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How Issue Tracking Drives Voter Engagement

Alan Montgomery was sick and tired of telling his local representative about the flooding his house would succumb to each winter. Requesting a flood defense plan to be put in place for him and neighbours shouldn’t be too much to ask from the person he had helped elect, but after each election cycle, it seemed like his problems were pushed to the bottom of the pile and seen as minor compared to larger Government issues.

This all changed one evening when Alan opened the door to a candidate out canvassing, this young man listened intently to Alan and his complaints. The enthusiastic politician tapped his issues into his smartphone and assured him of a follow-up. Sure, people had promised before and even followed up with Alan, but the level of organisation and commitment this man showed was different. Issue tracking was important to him and he discussed in detail, a plan of action about how he would record Alan’s concerns and ensure they were looked at. Brushing aside Alan’s worries over being forgotten, the canvasser talked about how politicians today must bridge the gap between election cycles and issue tracking was the perfect way of doing this. Months later when the rain came, Alan no longer had to trudge through floods with sandbags, no, finally his problem was solved- and all thanks to thorough issue tracking. Keeping Alan up to date throughout the issue tracking process ensured the politician was top of Alan’s ballot paper in the next election.

How To Track Voter Issues

It might seem obvious but voter issues are a core element of all politics, and yet it can to be quickly forgotten once election season is over. So how can voter issues like Alan’s be tracked more easily in order to avoid this? We have identified three key steps in this process from our dealings with campaigns and representatives.

Communication

Creating a framework to ensure everything is managed efficiently is the easiest way to ensure no voters problems fall by the wayside. We saw earlier how Alan’s local representative was using new technology to record any comments he heard on the doorstep. Now we are not saying eradicate the pen and paper model but perhaps it’s time to use the technology that is so readily available to us. With smartphones, you can type in your reports or even record audio.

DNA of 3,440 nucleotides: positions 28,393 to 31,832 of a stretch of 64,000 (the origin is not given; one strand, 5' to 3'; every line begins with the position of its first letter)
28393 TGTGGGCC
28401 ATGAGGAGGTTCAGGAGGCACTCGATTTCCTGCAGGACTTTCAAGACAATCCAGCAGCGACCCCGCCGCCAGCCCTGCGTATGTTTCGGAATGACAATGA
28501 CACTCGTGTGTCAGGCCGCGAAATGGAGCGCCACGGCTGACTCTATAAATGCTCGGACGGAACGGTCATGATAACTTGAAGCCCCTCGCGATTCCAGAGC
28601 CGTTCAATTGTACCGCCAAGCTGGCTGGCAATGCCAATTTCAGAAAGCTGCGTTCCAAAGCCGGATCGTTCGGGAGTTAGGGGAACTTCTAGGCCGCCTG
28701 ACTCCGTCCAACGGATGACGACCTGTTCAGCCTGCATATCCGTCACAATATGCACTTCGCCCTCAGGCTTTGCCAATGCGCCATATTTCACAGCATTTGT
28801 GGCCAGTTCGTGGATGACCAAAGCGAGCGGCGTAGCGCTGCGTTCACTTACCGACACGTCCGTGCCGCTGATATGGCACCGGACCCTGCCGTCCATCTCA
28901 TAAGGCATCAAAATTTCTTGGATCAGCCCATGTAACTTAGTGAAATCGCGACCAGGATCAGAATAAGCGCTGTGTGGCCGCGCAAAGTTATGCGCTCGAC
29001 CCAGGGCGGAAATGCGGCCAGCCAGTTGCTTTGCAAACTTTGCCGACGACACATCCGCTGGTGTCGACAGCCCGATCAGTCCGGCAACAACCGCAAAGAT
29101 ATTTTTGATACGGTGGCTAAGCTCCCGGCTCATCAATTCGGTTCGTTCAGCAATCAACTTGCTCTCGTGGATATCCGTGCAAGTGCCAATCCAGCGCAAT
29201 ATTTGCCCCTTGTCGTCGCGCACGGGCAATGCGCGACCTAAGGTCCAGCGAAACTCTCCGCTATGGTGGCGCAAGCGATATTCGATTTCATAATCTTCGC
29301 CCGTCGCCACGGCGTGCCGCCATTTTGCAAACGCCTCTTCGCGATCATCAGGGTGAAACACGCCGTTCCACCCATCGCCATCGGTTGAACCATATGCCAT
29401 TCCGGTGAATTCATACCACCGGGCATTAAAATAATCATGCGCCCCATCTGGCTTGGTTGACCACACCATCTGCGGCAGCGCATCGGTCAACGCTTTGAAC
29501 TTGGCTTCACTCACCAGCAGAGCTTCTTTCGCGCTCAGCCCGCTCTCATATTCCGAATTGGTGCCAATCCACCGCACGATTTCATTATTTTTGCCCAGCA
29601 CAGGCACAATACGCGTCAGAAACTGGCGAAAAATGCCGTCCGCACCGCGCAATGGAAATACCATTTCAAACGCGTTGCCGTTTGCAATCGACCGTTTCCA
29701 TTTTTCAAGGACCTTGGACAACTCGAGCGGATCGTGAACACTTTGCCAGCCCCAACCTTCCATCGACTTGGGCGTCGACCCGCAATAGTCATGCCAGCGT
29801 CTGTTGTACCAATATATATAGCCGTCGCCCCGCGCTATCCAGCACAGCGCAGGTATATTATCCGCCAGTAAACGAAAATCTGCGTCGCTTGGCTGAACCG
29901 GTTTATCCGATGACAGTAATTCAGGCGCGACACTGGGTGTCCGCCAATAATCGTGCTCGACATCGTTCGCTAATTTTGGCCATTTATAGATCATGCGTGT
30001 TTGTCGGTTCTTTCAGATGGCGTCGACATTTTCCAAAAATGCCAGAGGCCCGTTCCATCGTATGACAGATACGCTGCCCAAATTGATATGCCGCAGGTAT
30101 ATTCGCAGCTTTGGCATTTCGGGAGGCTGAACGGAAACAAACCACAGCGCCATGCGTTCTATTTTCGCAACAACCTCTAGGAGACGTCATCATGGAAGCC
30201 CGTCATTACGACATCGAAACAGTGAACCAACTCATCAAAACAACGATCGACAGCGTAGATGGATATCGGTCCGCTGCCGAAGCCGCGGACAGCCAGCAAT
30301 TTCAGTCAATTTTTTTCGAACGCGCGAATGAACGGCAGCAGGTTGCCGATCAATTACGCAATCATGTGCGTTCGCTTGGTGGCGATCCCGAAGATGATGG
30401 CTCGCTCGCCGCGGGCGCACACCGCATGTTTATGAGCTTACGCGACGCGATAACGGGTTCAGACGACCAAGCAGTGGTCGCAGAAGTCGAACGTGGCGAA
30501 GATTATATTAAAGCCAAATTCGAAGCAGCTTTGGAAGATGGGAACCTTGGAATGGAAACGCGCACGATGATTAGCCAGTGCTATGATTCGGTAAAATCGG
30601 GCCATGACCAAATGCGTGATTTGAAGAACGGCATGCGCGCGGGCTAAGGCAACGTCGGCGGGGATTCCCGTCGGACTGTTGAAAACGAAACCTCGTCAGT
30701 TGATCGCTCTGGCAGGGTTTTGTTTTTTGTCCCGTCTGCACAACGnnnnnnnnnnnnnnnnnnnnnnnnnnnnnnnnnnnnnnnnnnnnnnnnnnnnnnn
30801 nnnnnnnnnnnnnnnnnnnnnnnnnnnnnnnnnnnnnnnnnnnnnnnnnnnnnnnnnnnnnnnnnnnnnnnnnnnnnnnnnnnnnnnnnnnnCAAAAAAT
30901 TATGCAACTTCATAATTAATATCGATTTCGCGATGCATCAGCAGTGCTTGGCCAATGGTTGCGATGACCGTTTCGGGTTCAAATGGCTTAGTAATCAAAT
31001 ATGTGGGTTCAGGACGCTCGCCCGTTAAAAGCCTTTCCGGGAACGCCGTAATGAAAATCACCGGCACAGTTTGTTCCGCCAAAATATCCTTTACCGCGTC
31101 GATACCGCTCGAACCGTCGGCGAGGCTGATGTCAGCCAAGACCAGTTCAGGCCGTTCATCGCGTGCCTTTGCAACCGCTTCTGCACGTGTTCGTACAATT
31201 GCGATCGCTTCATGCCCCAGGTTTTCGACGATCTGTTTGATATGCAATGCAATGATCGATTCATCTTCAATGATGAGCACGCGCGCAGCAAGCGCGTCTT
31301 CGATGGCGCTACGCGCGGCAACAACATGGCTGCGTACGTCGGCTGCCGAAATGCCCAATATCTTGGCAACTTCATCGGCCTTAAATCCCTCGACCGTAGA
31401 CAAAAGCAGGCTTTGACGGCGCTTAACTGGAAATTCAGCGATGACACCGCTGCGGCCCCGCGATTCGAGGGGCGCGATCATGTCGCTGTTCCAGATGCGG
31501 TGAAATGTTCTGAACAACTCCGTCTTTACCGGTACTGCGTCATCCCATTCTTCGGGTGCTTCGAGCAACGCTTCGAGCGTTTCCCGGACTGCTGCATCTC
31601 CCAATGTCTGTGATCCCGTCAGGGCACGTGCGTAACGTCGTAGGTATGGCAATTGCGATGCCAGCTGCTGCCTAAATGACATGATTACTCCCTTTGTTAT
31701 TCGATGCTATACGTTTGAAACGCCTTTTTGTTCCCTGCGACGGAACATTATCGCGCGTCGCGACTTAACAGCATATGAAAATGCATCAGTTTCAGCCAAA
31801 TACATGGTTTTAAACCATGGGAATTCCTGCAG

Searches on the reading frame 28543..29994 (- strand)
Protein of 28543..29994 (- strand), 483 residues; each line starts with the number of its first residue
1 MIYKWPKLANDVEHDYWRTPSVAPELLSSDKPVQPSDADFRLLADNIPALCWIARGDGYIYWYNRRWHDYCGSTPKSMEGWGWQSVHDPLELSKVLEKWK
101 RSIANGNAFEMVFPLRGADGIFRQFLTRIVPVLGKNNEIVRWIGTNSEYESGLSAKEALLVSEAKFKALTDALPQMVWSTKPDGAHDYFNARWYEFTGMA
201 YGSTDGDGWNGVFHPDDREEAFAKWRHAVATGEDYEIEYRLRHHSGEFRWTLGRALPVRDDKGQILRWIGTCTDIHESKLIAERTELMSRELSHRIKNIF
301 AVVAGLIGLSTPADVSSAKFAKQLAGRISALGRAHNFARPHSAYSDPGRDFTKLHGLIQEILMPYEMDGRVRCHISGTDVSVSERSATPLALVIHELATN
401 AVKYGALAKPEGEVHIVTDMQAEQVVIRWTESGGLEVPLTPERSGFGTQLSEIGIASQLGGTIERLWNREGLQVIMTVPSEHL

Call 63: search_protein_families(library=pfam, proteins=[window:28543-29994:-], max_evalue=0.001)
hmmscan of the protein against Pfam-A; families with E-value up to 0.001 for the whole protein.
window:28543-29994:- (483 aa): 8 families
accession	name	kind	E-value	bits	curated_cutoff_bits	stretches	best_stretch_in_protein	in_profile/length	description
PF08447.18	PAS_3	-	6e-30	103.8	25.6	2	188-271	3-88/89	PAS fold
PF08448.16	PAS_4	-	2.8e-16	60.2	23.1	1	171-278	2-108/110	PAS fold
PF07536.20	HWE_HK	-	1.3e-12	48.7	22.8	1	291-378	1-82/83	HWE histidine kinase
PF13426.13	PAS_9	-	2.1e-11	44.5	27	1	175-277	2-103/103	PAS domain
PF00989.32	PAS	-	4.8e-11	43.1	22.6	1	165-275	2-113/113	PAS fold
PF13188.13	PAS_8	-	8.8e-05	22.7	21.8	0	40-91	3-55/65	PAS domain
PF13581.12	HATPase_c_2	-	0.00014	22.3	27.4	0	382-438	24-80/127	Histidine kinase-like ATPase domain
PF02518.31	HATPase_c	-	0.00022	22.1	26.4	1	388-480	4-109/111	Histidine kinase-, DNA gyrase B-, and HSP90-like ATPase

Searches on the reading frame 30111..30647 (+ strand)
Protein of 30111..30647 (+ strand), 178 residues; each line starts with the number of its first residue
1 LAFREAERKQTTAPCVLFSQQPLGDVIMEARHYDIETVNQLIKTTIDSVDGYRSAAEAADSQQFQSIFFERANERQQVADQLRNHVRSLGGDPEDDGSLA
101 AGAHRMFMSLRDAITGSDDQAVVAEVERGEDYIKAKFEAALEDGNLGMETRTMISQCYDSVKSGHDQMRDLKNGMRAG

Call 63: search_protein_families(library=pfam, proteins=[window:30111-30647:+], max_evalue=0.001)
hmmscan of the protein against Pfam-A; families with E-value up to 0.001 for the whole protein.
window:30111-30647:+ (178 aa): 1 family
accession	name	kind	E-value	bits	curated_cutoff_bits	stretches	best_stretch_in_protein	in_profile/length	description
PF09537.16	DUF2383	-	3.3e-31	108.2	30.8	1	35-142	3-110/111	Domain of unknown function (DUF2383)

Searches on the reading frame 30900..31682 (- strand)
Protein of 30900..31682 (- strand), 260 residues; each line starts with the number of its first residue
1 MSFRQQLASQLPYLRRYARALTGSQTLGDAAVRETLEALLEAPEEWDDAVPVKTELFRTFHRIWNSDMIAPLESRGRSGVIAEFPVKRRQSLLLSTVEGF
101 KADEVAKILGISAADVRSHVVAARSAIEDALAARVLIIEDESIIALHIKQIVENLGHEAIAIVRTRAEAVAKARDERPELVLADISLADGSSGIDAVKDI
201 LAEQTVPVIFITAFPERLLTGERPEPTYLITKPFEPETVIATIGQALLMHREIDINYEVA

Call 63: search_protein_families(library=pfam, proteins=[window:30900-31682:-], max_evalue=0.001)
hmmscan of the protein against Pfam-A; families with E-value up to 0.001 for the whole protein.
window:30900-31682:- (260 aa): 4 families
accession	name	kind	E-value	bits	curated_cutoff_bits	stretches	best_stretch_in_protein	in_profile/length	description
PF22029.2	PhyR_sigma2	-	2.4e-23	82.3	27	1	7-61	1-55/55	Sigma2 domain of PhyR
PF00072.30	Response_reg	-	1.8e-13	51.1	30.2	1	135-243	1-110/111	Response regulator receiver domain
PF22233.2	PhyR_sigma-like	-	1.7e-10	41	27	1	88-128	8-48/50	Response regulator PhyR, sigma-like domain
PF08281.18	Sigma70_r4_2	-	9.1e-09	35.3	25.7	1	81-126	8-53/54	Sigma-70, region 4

Database

Once you are confident that you have successfully discussed any concerns that your constituents have, you can then upload all the information you have gathered into a database. This will allow you to easily access specific issues and also to see what problems are more prominent than others, you can then decide which ones are more accomplishable or urgent.

Outreach

This is the third and final step in your framework. What was the point in talking to all those people and recording their problems in a database if you weren’t going to do anything about it? Make your constituents aware that you are attempting to solve their issues. Communicate back to them the steps you are taking to assure them that their concern is a priority for you. At the end of the day, people just want to know that they haven’t been filled with empty promises.

How Does This Help Engage Voters?

Commitment

The challenge for candidates during the busy election period is to make campaigns local and that means touching base with as many potential voters as possible. By showing commitment to helping out with issues, you are showing the electorate that you are in it for the long haul. Make them aware when you are out canvassing that you have a plan in place to implement change and that you intend to do your utmost to see it carried out.

Accountability

Be honest with your public. When you get elected you won’t suddenly be able to fix all your constituents’ issues overnight. Some issues may be outside of your control so don’t make commitments to things that you simply cannot change. Your voters will appreciate you much more for your honesty and you can work together to think of an alternative solution. Showing the public progress on issues you are addressing will also help drive voter engagement. They will then see that you have put your plan into action. Keep them informed on all your updates, either by email, in person or phone calls.

Building Relationships

The more you are in contact with your electorate, the stronger your relationship will become. Opening channels of communication drives voter engagement and makes you more visible in the community. Over time, this voter trust and engagement will build, so stick with it.

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